One of the main draws on this stretch of coastline is Kynance Cove. Our first glimpse of it from the cliffs was breathtaking: white sand, turquoise sea and serpentine rock stacks. But closer up, we had a taste of the overcrowding that plagues other parts of the county – the beach was packed. Still, we found a patch of sand and swam in the deliciously cool, clear water. It would be far better visited out of season and at low tide, though, when the caves and islands can be explored. September is perfect, as it is still warm enough to swim.
Lizard Point, as far south as you can go in mainland Britain, is two miles further on. With less than a mile to go, we noticed something in the sea: a seal! We watched as six heads appeared, and the occasional lazily rolling body. The sanctuary was great, but nothing compares to seeing animals in the wild.
On reaching Lizard Point, we couldn’t resist a Cornish pasty in Polpeor Cafe, “Britain’s most southerly cafe” – even if it was twice the price of one in nearby Lizard village. Visitors can climb Lizard Lighthouse, built in 1751, though not, strangely, on Fridays or Saturdays (adult £8.50, child £5.50, trinityhouse.co.uk). We were tired after our four-hour walk, but thankfully there is a bus back to Mullion from Lizard village.
Next we headed up the coast to Porthleven, a delightful fishing port near Helston, the only town on the Lizard. (Helston has seen better days, but is well worth stopping for a Spingo ale at the Blue Anchor Inn, where it has been brewed for 600 years.) Porthleven is a lively little place, but with a fraction of the crowds that flock to St Ives or Padstow. Like Padstow, it is a foodie destination, with several good places to eat, such as the Mussel Shoal, a laid-back new spot on the harbour head serving moules-frites, squid and chowder. There’s also a handful of pubs, including the 17th-century Ship Inn; and a food festival each April. A controversial Rick Stein restaurant opened in late 2014 – apparently residents boycott it because he doesn’t buy the local fishermen’s catch. Porthleven is good for shopping, too: there is a craft market on the harbour (Tuesdays, Thursday and Sundays from Easter to October) and a great little gallery, the Customs House, showcasing Cornish artists such as Ben Taffinder.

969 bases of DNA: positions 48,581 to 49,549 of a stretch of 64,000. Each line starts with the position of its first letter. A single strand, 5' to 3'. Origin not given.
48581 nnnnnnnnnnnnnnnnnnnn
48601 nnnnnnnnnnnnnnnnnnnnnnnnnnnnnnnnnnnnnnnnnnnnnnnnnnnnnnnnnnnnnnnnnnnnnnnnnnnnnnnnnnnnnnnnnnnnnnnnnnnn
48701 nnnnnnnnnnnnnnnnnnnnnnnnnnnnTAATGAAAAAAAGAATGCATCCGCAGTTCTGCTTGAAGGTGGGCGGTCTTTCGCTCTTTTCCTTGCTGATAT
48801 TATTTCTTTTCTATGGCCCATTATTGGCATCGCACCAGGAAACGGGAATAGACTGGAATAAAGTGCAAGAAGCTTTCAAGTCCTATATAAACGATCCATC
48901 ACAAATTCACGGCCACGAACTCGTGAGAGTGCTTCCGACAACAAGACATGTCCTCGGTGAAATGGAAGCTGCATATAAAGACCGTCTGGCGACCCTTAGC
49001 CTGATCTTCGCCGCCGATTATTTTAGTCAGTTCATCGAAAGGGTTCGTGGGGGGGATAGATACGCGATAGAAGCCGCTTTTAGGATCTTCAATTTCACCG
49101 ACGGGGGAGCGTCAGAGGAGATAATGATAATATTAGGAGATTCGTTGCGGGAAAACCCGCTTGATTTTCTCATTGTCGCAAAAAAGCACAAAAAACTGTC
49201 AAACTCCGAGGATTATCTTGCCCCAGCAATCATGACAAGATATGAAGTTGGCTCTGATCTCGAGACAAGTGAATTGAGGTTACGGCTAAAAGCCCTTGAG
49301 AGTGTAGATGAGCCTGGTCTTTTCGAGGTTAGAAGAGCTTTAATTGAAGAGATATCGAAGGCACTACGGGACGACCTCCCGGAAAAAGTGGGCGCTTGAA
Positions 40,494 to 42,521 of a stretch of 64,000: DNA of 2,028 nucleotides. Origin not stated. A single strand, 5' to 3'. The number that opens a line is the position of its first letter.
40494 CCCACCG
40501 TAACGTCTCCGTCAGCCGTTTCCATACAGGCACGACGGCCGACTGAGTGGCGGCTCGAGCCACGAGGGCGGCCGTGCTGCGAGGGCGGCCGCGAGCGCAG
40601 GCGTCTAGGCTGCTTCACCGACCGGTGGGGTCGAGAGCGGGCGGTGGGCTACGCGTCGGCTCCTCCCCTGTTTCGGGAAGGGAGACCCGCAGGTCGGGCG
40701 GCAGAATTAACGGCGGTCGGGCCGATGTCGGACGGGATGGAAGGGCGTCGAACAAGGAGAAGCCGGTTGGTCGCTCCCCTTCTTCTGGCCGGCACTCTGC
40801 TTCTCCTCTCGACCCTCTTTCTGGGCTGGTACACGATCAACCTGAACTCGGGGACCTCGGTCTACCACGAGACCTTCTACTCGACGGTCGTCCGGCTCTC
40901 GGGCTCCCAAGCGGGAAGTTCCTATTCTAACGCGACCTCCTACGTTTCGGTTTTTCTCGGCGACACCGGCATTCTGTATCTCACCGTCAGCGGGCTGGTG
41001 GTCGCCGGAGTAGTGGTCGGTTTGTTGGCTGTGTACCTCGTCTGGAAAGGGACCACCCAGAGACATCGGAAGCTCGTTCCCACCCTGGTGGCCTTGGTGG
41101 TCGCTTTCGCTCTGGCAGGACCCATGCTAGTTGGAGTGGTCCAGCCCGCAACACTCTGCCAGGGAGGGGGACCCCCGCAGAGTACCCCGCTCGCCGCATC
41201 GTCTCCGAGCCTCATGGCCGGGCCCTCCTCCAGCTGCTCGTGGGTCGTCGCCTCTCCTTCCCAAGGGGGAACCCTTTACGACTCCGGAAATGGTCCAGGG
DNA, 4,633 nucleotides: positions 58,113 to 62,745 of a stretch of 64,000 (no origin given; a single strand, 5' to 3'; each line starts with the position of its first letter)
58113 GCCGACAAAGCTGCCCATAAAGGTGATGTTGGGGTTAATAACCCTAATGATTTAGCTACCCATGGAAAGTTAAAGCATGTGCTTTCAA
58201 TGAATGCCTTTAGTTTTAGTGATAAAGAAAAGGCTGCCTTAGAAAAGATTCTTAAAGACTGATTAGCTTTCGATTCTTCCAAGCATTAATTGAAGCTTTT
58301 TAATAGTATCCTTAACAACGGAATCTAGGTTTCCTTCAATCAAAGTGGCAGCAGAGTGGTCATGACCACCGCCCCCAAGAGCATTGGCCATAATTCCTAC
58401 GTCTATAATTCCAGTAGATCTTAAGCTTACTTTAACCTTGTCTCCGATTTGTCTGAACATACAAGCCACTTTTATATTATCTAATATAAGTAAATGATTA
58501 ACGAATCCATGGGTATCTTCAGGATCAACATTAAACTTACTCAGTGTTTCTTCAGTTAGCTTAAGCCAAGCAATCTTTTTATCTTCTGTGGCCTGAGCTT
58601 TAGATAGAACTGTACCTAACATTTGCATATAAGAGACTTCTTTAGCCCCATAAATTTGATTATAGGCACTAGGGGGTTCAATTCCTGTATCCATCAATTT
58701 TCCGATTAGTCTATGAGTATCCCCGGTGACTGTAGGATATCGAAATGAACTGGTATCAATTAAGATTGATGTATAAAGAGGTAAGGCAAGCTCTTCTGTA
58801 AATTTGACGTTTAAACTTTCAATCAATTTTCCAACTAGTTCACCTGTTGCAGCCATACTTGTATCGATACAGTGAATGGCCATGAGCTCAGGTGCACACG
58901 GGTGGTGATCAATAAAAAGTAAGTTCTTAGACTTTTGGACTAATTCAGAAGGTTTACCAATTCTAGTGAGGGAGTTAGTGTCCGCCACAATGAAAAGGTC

Our accommodation here was at Kota, a Michelin-listed restaurant with rooms. The 300-year-old harbourfront granary building has two bedrooms upstairs and a new one next door. We were in the bright new room, which has a mezzanine level for kids and a bathroom with a blissfully powerful shower. Dinner was the best meal of the trip: a seven-course tasting menu (£60pp) of Cornish produce with a subtle Asian twist – Kota’s chef, Jude Kereama, is half Maori, half Chinese (Kota means shellfish in Maori). One oyster was served with a zingy cucumber rice wine granita; another came tempura-style with a wasabi tartare sauce. Scallops were paired with ginger and slivers of pork belly; an oxtail raviolo was flavoured with star anise and fried shallots. The next morning, we breakfasted on home-smoked salmon at Kota Kai, Kota’s informal sister restaurant.
Penrose, a 1,500-acre National Trust estate, is about a mile from Porthleven. We walked through woodland along the Loe, Cornwall’s biggest freshwater lake, to Loe Bar, a stretch of shingle and sand separating lake and sea. It is too dangerous to swim here – which perhaps explains why we had such a huge expanse of beach to ourselves. Who says Cornwall is crowded?